Comments: 748 • Responses: 55  • Date: 

AquilaHeliaca10 karma


humorlessgumroot19 karma

Are you mad?! NEVER!

Element0f0ne4 karma

I'm missing most of my left hand. I've never looked into an artificial hand since it would have required amputation of what I do have, and because I've gotten along fine with... except for video games.

When do you predict we will have an artificial hand capable of being efficient/quick enough to play video game consoles like a normal person?

humorlessgumroot4 karma

There are partial hand prostheses out there. Failing that, get your limb scanned and have someone 3D print you some spare fingers. Talk to the Cyborg Beast people. Link's somewhere down there in the doobleydoo.

As far as game controls? What fingers are you missing? Do you just need a mount to hold the controller so your thumb can get where it needs to be, or do you need fingers for the shoulder triggers? Watch this Game/Show video.

RodneyDangerfuck4 karma


humorlessgumroot7 karma

2018, Marcus. Go kill John Connor

JoNightshade3 karma

You're probably getting a lot of questions like this, but - I'd really like to get into prosthetics/orthotics. I'm a stay at home mom at the moment, but in about 4 years my kids will all be in school and my dream career is to work with people to make/fit prosthetics/orthotics.

I'm cool with going back to school if necessary, but I definitely am not going to get a medical degree or anything like that. I've just always been interested in adaptive technology and I'm really good working with my hands (I sew, do woodworking... whatever I want to make, I figure out how to do it, basically - I'm the fix-it person at home and in every single job I've ever had). I'm good at improvising with materials on hand, I'm clever, creative, and I love helping people. So I always thought it would be a good fit.

Is there some position that would allow me to do the actual like... hands-on fitting and modification of prosthetics? Like some sort of assistant? Is there a name for it so that I could look up how I need to educate myself? Anything you could do to point me in the right direction would be awesome. :)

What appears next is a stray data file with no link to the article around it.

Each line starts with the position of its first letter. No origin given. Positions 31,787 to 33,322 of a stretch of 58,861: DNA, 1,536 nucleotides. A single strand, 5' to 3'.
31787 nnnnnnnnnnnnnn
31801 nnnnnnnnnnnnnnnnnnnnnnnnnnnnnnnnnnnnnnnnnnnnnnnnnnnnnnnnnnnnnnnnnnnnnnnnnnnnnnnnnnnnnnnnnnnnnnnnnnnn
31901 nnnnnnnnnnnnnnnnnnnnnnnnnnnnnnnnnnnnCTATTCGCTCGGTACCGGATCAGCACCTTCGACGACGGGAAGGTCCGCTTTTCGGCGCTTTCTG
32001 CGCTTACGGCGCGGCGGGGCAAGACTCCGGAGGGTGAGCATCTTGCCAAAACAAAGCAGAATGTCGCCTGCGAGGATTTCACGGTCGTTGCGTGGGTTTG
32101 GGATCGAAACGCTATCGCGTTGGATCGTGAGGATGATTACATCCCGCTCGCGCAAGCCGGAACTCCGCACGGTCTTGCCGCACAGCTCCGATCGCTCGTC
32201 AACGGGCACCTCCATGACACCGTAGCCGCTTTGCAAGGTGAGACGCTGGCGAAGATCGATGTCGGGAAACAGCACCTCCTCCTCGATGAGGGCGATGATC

humorlessgumroot4 karma

Behind every good prosthetist is an excellent technician. There is no way I can see as many patients as I do without someone else actually building the things. There's technically a certification, but next to no techs actually have it. If you can demonstrate an aptitude and the hand skills, go for it. I recommend checking the want ads.

Ninja edit -- Sewing is super useful. Woodworking not so much anymore, but if you've done any sculpting that's brownie points. You sound like you'd be great regardless.

theyseemelurkan2 karma

What would be the best metal song to give to that title? It would seem that you make cyborgs out of babies strong enough to survive the laser. Also, what are your plans for world domination?

humorlessgumroot3 karma

I imbed each device with an override command module. Once I have enough in the field, I'll activate them all at once and THE WORLD WILL BE MINE!!!

I'm partial to Black Sabbath by Iron Man, but that might be played out at this point. Maybe something by Celldweller?

GreendaleCommCollege2 karma

What are the new questions that we need to answer for the prosthetic field? I know the group Infinite Biomedical Technologies is working on making arm prosthetics more versatile by using RFID chips to change the prosthesis function.

humorlessgumroot2 karma

I'm not sure about that solution. Do they have separate dongles that assign different grip patterns? Does that mean the user has to have a keyring of these things at all times? Or are they affixed to the objects the patient uses on a regular basis?

I think the new question is where MIT is going. We are living in the future. We have magic mirrors that contain all the knowledge of the human race and we still have shoes that give us blisters. Good socket fit, and I mean good socket fit, is key. Everything else is just tinkertoys.